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Cost effectiveness of levels of implementation of integrated Chronic care for Diabetes and its Comorbidities across different primary care practices in Flanders (COSDCOM).

The increasing prevalence of Type 2 Diabetes (T2D) and the frequent concurrence of comorbidity puts a heavy strain on societies (both the patients and health system), in terms of healthcare cost, patients' quality of life and loss of productivity. Interventions such as Integrated Chronic Care (ICC) and disease specific care trajectories are introduced to better address these complex needs but there is limited evaluation of these interventions. Most existing evaluations are limited in three ways: a) They show effects on diabetes-specific clinical outcomes, but do not take into account the comorbidity dimension; b) They do not take into account the variation in implementation of ICC; and c) have limited information on health-related quality of life (HRQoL) and cost-effectiveness. This proposal will triangulate different data sources (available health insurance data, laboratory and primary health care data combined with primary HR QoL data) in Belgium to addresses those gaps by examining the cost and cost-effectiveness of ICC for people with T2D and potential comorbidities for different levels of ICC implementation in Flanders. More specifically, we aim to (1) estimate the cost of care for T2D patients with and without comorbidities for different levels of ICC implementation in Flanders; (2) assess the impact of different levels of ICC implementation on HRQoL among T2D patients with and without comorbidities; and (3) evaluate the cost-effectiveness of different levels of ICC implementation in the provision of care among T2D patients with and without comorbidities. This project responds to a strongly felt need among 22 interviewed stakeholders that the increasing prevalence of chronic patients necessitates a move towards more ICC but that financing is a major barrier. This project pushed the boundaries of knowledge by quantifying costs and benefits. The knowledge generated in this study can contribute to a more effective and efficient implementation of ICC for the management of diabetes patients (with comorbidities) in Flanders. This is extremely relevant in a society with increasing health inequity and financial barriers to healthcare utilization and self-management.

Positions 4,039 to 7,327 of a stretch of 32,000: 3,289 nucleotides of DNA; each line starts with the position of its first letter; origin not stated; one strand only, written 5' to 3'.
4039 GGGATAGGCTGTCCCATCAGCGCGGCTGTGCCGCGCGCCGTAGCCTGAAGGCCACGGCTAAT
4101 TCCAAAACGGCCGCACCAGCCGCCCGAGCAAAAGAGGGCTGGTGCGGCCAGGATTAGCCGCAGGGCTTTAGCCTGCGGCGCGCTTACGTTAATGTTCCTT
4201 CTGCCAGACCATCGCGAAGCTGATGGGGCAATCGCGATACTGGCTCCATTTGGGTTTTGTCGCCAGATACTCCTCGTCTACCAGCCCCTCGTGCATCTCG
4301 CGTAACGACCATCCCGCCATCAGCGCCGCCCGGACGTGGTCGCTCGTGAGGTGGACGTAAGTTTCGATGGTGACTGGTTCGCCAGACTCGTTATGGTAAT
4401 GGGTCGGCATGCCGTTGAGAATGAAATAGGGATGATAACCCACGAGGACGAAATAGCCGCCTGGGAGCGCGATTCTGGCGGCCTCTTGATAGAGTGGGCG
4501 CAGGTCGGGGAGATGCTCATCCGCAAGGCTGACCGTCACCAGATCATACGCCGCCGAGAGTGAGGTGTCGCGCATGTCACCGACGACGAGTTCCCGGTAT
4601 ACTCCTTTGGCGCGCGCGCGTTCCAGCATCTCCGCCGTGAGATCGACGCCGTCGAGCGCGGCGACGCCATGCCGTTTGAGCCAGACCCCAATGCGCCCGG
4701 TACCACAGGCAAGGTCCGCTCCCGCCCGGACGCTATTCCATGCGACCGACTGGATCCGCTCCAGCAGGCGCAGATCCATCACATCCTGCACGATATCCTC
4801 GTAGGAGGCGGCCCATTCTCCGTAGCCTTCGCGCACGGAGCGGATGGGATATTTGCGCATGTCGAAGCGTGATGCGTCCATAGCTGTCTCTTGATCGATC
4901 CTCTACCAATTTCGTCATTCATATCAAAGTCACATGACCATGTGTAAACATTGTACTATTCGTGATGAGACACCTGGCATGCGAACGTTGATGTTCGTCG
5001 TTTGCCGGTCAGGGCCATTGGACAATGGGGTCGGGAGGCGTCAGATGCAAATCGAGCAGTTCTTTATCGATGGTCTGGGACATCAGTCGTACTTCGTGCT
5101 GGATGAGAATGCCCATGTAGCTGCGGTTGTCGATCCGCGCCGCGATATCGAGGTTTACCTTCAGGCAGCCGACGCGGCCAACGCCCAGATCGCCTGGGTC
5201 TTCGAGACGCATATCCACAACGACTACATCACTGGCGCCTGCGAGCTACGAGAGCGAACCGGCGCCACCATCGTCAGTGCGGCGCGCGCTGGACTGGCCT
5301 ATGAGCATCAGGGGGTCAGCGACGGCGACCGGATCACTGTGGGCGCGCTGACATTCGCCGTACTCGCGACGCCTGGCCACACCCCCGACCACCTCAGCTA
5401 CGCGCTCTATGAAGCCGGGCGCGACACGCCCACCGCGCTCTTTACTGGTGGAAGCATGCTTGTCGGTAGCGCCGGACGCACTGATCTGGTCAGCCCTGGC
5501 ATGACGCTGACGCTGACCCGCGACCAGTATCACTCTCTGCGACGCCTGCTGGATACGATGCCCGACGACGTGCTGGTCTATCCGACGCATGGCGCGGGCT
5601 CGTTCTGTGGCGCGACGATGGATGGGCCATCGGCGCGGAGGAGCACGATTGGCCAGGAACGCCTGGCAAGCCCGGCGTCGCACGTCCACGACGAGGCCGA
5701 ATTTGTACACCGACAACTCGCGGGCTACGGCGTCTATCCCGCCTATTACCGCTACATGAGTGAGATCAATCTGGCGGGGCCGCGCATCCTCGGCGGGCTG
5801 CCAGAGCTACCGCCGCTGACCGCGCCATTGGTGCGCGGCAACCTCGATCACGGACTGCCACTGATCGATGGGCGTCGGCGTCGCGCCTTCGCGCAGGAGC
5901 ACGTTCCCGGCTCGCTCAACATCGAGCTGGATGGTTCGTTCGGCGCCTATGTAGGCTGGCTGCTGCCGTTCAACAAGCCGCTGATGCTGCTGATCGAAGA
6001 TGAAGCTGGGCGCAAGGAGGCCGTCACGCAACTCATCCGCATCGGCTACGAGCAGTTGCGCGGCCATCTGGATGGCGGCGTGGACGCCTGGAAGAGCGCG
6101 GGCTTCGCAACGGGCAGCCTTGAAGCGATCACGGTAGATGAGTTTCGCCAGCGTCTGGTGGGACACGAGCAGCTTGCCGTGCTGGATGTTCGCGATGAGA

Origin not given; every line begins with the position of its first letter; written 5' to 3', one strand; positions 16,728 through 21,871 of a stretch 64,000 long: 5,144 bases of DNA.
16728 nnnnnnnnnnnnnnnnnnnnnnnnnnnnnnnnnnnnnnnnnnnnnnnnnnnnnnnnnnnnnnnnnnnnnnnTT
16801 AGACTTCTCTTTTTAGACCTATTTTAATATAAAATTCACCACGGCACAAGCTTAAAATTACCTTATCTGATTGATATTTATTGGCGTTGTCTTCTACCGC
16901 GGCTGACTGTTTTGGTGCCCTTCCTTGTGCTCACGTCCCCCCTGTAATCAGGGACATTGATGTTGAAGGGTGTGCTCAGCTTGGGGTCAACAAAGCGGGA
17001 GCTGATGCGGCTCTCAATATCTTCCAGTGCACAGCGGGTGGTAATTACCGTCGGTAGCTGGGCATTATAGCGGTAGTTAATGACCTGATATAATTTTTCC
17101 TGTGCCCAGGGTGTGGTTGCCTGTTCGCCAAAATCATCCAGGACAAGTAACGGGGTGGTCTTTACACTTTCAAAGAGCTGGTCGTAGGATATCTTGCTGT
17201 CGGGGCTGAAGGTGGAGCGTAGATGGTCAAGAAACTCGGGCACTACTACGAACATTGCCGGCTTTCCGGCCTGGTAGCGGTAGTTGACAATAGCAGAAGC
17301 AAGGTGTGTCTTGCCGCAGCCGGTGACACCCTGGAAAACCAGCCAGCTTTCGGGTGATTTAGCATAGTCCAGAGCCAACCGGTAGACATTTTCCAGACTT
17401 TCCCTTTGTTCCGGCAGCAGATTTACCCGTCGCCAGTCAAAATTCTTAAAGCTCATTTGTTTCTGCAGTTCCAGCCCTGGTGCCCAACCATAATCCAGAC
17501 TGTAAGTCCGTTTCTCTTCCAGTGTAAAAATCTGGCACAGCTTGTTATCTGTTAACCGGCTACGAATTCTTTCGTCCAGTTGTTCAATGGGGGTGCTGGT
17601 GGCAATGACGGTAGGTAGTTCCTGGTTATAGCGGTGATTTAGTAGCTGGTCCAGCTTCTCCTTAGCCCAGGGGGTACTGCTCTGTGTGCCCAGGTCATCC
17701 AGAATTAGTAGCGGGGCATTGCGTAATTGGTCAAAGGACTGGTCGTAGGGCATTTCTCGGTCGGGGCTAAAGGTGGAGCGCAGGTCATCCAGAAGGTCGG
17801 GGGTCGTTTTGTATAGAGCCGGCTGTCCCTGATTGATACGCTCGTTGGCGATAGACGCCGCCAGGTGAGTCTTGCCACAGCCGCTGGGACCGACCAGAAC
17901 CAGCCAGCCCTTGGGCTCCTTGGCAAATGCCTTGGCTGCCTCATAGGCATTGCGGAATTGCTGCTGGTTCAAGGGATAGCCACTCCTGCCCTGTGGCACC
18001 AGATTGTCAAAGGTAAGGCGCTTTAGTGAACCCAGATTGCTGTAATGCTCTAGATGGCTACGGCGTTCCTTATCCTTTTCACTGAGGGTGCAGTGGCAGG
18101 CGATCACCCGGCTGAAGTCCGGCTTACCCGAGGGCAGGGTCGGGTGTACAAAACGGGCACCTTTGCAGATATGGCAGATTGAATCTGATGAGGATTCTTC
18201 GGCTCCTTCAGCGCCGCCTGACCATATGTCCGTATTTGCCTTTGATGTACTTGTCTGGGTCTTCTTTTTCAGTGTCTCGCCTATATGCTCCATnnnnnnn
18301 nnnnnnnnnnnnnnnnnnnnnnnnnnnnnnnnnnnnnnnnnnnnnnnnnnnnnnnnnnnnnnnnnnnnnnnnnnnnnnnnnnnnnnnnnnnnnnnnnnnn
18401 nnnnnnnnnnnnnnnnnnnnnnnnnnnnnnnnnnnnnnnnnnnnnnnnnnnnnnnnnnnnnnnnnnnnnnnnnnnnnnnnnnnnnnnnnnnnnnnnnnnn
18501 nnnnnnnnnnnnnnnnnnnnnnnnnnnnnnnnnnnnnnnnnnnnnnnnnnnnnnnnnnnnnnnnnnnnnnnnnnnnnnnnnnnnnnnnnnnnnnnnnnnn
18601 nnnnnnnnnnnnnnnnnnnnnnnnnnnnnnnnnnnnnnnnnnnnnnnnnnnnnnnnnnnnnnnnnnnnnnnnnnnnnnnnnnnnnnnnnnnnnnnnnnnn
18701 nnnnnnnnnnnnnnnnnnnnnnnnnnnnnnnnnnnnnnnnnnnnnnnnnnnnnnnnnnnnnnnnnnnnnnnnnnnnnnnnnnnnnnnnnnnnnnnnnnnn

Date:1 Oct 2022 →  Today
Disciplines:Health care financing, Primary health care, Sociology of health